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. Last Updated: 07/27/2016

Russia Nears Tsarist-Bond Deal

Russia, about to issue its first sovereign bond since 1917, says it may be close to a deal to appease millions of savers whose turn-of-the-century investments were swallowed by the revolution.


The mainly French savers, who have been clutching beautiful but virtually worthless tsarist-era bonds for more than 70 years, argue that Russia owes them $30 billion.


When the Bolsheviks took over, they refused to pay back the bonds, which had been placed in France starting in 1880 to pay for railways and other projects in the Russian empire.


Many people put their life savings into what they considered to be a solid investment and were bankrupted by the default. The elaborately decorated bonds became curios, although prices went up after the collapse of communism in 1991 raised the prospect that they might become more than collectors' items.


Moscow, mired in a post-communist economic crisis, has previously rejected the French claim.


But Tuesday, Itar-Tass quoted Finance Minister Alexander Livshits as saying negotiators were close to a deal, although he said the details had not been worked out.


It took the Soviet Union six decades to recover investors' confidence enough to borrow abroad, and even then it was forced to do so via its foreign trade bank, Vneshekonombank.


The cash-strapped Russian government, anxious to tap international markets by issuing a Eurobond, took over responsibility for Soviet debts with the collapse of the superpower in 1991.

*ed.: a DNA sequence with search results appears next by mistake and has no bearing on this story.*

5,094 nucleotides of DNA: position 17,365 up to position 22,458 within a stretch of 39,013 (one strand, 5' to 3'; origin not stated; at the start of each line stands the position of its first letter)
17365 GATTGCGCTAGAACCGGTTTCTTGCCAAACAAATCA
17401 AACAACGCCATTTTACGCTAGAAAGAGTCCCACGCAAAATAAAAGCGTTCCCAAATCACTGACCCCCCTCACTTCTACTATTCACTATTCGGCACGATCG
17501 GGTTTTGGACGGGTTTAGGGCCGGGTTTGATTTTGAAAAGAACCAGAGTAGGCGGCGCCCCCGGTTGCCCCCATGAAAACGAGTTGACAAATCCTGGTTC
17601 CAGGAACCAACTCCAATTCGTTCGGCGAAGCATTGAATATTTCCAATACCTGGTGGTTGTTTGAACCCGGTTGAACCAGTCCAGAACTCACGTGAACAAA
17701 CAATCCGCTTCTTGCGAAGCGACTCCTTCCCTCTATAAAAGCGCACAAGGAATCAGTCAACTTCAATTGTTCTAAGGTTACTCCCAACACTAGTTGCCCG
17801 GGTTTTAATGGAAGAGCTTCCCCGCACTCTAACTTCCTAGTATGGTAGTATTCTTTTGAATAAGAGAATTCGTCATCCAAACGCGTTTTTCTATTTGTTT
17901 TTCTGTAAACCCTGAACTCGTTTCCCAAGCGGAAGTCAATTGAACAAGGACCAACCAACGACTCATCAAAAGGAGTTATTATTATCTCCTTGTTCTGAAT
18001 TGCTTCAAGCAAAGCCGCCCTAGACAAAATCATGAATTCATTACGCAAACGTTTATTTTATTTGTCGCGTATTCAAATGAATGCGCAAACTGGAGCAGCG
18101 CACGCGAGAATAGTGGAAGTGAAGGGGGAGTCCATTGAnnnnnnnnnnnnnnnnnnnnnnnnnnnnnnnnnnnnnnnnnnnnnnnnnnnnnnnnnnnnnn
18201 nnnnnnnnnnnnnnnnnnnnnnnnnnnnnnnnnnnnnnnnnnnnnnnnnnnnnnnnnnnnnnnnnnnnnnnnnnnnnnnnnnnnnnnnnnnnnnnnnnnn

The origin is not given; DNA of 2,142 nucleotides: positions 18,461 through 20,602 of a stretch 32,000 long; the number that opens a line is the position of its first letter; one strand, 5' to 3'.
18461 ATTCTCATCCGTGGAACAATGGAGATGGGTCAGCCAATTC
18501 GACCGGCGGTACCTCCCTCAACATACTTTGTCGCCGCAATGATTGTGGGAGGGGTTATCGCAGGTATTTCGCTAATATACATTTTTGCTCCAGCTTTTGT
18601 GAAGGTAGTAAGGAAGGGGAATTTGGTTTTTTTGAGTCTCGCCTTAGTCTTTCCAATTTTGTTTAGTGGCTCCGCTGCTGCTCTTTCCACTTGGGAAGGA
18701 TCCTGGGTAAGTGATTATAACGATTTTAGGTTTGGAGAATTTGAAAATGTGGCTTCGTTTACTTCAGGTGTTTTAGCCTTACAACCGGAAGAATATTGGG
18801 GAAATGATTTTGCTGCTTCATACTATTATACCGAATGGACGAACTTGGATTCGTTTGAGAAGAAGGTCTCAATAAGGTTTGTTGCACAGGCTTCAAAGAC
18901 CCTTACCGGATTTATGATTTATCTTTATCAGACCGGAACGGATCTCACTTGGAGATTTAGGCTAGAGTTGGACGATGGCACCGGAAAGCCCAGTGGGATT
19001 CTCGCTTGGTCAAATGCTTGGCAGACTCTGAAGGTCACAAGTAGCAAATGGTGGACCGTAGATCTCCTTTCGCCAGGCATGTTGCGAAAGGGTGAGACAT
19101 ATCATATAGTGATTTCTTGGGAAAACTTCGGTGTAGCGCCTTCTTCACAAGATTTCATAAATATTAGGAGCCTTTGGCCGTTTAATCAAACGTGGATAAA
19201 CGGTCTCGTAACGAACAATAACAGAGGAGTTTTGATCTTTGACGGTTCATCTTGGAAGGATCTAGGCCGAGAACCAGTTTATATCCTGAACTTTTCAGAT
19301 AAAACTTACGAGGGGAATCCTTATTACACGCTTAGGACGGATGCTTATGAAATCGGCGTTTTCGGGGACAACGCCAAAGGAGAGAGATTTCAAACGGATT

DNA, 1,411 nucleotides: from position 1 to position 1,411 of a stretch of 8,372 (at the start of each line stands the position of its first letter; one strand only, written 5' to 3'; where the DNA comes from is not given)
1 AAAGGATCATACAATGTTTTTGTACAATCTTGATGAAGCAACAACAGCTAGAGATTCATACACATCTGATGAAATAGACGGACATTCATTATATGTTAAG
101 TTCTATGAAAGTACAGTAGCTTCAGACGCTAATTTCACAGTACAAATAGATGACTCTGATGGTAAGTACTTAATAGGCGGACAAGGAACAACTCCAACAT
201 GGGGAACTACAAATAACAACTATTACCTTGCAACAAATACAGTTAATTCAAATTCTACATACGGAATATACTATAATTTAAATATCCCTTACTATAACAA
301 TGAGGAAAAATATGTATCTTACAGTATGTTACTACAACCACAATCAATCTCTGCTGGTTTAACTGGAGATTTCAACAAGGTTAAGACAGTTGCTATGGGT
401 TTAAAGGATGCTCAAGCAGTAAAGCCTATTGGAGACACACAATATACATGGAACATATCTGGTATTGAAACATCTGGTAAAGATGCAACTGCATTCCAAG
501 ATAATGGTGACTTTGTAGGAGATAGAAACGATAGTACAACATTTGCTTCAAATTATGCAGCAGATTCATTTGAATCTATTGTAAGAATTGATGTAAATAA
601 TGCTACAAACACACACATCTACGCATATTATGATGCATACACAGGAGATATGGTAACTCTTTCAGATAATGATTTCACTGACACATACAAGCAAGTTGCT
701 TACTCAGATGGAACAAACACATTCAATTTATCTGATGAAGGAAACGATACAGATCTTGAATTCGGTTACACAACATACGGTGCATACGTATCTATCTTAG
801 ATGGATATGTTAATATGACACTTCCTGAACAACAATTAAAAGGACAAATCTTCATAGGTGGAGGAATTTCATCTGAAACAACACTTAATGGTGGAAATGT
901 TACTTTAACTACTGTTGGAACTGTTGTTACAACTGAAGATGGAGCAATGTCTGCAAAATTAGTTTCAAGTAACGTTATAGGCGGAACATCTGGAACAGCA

It has not made its position on tsarist debts clear, but any outstanding debts might affect the issue and certainly raise questions about Russia's credit-worthiness.


Moscow will launch a so-called "road show" for its Eurobonds this month in major world financial capitals. Any protests by the pre-revolutionary bondholders could mar the presentations and put off investors.


Livshits said Russian and French negotiators had agreed that repayment would be a "symbolic gesture."


"However, representatives of the sides put different interpretations on this," Itar-Tass quoted Livshits as telling a meeting of Russian newspaper editors.


Livshits said the exact sum and conditions of the payback had not yet been worked out, but he said an agreement was close. A new round of bilateral negotiations is planned for the end of November, Itar-Tass quoted him as saying.


Livshits said sorting out the debt was important because it would allow Russia to enter the Paris Club of government creditors, where it could negotiate a return of outstanding debts to the old Soviet Union from developing countries.


"For us, this is a crucial issue because its resolution will finally remove the obstacles to Russia's entry into the Paris Club," Itar-Tass quoted Livshits as saying.


Livshits said Moscow -- which estimates it is owed $100 billion -- could get at least $2 billion in clear profit a year. "It would be pure money," he said.


Moscow is rescheduling $55 billion of Soviet-era debts to the countries grouped in the Paris Club and the $35 billion it owes foreign banks.